State Senator Paul Anderson (R-Plymouth), chair of the Senate Higher Education Committee, has sent a letter to University of Minnesota President Joan Gabel asking for details about UofM hiring practices. Specifically, Senator Anderson is asking about the hiring of current state representative Jamie Long (D-Minneapolis) by the UofM’s “Institute on the Environment.”
Long was hired to the Institute’s “Energy Transition Lab” (ETL) by a former Democrat Senator and current UofM employee, Ellen Anderson, and emails appear to show that Anderson allowed Long to craft the position so it could perfectly fit with his work as a state legislator. Not only that, it appears as if the position was created specifically for Long, with the money earmarked for this purpose by the McKnight Foundation.
One email mentioned money given “to start a legislative fellows program and hire MN Rep. Jamie Long.” In another email, Long said he hoped his position would “debunk right-wing misinformation spread by a local ‘think tank’ about the reliability and cost of renewable energy, fossil fuels, and nuclear.”
Of course, this raises questions about possible ethics and campaign finance violations, and—potentially—the use of big money to influence environmental policy where potentially billions in “green subsidies” are on the line.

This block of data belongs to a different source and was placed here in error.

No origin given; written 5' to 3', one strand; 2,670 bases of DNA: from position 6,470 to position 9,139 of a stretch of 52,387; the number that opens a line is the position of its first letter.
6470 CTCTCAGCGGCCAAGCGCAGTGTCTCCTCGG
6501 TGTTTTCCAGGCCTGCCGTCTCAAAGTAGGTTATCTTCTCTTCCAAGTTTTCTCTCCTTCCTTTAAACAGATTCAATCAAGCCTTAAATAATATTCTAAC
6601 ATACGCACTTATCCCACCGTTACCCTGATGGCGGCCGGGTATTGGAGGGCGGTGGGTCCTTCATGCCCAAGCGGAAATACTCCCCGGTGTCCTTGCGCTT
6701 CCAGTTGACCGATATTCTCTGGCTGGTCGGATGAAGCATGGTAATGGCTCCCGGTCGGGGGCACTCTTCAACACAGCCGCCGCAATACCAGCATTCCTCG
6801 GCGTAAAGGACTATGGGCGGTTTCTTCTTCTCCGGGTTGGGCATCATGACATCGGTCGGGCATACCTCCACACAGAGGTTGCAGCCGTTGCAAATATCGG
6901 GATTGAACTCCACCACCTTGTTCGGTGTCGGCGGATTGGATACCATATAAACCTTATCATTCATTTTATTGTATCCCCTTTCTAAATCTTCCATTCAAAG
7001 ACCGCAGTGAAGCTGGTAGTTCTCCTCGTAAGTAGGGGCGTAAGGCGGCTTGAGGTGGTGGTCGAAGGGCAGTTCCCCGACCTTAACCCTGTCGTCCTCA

It also raises questions about the uber-liberal UofM, which receives both federal and state taxpayer dollars—via subsidized student loans and state taxpayer funding, respectively.
So far, Ellen Anderson, the former DFL lawmaker, has been “reassigned” by the UofM. And the McKnight Foundation and the UofM have been scrambling to say that nothing improper was occurring.
Here are a few of the important questions Senator Anderson asks in his letter to UofM President Joan Gabel:
- It appears that staff at the Energy Transition Lab (ETL) crafted the position with a specific candidate in mind. Is this a common hiring practice at the University?
- As Executive Director of ETL, Ellen Anderson asked a prospective candidate, Rep. Jamie Long, to assist her in creating the position description for the fellowship. Is that a common practice at the University?
- Was there any consideration from the University on how Rep. Long’s position as a legislator could have influenced his hiring or his ability to succeed in this fellowship?
- During Rep. Long’s time at the ETL, what steps did the University take to maintain separation between his role at the ETL and his position as a legislator?
- What were Rep. Long’s responsibilities in his time at the ETL?
- Does the University have any other staff, faculty, or contractors who are current legislators?
On Donations, Senator Paul Anderson asked:
- Is it common practice for the University to solicit private donations to pay for a specific position or hire specific individuals?
- Is it common practice for the University to solicit, or accept, donations with the explicit purpose of hiring certain individuals? If so, does the University return donations when the certain individual is not hired?
- How does the University ensure that donors do not have an undue influence on the work of the University?
On former Democratic Senator Ellen Anderson’s role, Republican Senator Anderson asks:
- What were Ellen Anderson’s duties and responsibilities as Executive Director of the ETL?
- What is Ms. Anderson’s current title?
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